Haig-Brown had me hooked, played out, and landed, and I admired him for it.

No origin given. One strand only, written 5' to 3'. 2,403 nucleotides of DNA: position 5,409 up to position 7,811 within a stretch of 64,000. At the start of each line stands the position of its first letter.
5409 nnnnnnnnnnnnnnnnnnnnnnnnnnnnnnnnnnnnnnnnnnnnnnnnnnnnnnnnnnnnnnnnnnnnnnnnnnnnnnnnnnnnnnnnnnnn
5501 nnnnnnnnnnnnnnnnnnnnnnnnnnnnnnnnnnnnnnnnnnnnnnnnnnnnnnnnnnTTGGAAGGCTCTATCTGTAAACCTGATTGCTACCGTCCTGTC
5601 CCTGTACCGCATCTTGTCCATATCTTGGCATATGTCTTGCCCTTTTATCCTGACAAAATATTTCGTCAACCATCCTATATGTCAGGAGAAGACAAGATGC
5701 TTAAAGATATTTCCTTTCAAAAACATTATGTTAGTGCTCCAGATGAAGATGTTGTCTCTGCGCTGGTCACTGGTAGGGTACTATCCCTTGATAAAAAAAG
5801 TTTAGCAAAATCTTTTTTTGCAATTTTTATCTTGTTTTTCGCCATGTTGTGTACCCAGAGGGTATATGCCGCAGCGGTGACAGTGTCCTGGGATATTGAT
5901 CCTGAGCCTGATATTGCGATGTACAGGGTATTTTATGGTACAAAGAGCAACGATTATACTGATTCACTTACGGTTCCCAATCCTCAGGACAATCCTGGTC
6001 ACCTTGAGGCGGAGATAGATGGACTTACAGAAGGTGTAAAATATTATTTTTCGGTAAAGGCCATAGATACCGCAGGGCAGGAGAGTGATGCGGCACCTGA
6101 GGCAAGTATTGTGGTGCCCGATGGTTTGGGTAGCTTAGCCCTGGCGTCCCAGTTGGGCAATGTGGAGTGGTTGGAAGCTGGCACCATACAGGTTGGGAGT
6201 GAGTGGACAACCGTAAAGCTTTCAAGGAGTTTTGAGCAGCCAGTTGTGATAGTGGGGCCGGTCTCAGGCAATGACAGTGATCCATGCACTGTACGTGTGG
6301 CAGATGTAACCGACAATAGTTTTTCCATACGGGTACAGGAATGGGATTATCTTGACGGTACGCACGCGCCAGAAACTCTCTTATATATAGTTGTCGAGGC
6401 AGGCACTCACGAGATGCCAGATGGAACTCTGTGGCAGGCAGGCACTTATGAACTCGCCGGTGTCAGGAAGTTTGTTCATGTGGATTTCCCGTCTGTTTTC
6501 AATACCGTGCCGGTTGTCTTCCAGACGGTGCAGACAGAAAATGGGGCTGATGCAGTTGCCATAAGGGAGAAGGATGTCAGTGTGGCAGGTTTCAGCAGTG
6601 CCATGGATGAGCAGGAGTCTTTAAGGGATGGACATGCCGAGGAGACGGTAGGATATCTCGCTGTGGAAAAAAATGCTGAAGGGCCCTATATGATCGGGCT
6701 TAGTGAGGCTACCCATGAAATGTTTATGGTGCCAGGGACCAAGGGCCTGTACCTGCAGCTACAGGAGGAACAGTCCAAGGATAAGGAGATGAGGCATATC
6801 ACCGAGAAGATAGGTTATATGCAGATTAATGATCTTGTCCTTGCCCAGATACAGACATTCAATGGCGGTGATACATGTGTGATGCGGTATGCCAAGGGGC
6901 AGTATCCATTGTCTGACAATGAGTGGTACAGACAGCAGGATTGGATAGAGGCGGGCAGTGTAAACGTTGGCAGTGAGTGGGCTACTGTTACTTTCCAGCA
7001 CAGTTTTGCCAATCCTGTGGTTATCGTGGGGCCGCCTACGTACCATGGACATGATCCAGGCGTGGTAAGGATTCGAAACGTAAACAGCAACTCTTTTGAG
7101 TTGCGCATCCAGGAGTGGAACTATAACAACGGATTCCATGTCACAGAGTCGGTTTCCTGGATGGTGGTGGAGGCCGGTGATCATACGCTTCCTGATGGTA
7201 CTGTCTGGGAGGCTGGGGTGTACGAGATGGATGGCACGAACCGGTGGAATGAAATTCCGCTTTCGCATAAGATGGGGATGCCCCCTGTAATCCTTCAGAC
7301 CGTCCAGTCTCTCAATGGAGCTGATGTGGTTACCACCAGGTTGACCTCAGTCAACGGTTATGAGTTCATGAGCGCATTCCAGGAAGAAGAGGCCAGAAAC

This is cooperative Music Genres Q&A that is constantly being improved by readers like you.I had neither written him nor told Dad of my intention to meet him.But Dad seemed happy to drive slowly along the road that flanks the south side of the river and watch for a mailbox saying "Haig-Brown." As we crept up the tree-lined side-road, my head filled with bright images from his books, three of which lay beside me on the car-seat: the magnificent Canyon Pool on the Campbell River and the schools of big sea-run cutthroat trout that once milled about it in August, until it was desecrated and murdered by the dams and their penstocks that permanently starved the pool of fresh current; the good run of little steelhead that surprised him by suddenly appearing a dozen years after the dams were installed; his bright, lazy days of three-quarter-pound trout on Buttle Lake, with the always present chance that one of its eight- or ten-pounders would venture up from the depths for his fly; his failed but joyful mission to really figure out the movements and feeding patterns of sea-run cutthroats in the estuaries.I seemed hardly to depress the car seat, half-floating in the soft mist of anticipation.Don and I chatted openly about fishing and softly in private about girls as we rode the freeway up the Washington coast to the Canadian border just south of Vancouver-as we waited in the long line to get through customs, I could distinctly feel my full weight on the pillowy car seat, and the area of contact was growing uncomfortable. We left the border and headed for the ferry terminal. About the time it seemed we'd never reach at our destination, cheerful country yards and houses and side roads, mottled in shadow and low sunlight, began telling encouragingly of the approaching town.Such a trip seemed reasonable to me-our home near Seattle, Washington lay fewer than three hundred miles south of Haig-Brown's farm on Vancouver Island; just a modest drive, I figured. It would be early in April, a difficult time for fishermen, when streams can be high or even flooding from icy runoff or rain or both, and when fish may still be sluggish and unresponsive with blood winter-thick, creeping through drowsy dead-cold flesh.None of this concerned me, of course, or even occurred to me-I was, after all, only fifteen-years-old, an innocent.The contributions come from well-known current writers, little-known newcomers, and even authors of antiquity, such as Homer, who had a thing to say about fishing.Anyone who has felt a line pull tight, or is curious to know why the experience has inspired anglers throughout human history, will want to open the pages of this inviting book. But I have learned that I am also a person who has to be able to go fishing whenever I can and for as long as I want to go.”from Amare O Pescare,” by Howell Raines TIGHT LINES Ten Years of the YALE ANGLERS' JOURNAL Chapter One PILGRIMAGE TO HAIG-BROWN Skip Morris Here is the opinion that Roderick Haig-Brown forced me to adopt as my own, as he stated it in Fisherman's Fall: Fishing is not a sport I expect ever to exhaust or abandon.Click here to browse the new Music Genres questions or all unanswered Music Genres questions.ISBN-10: 0300151403Since the first copy of the Yale Anglers Journal appeared in 1996, readers with an interest in fish and fishing have opened the pages of each issue with anticipation and delight.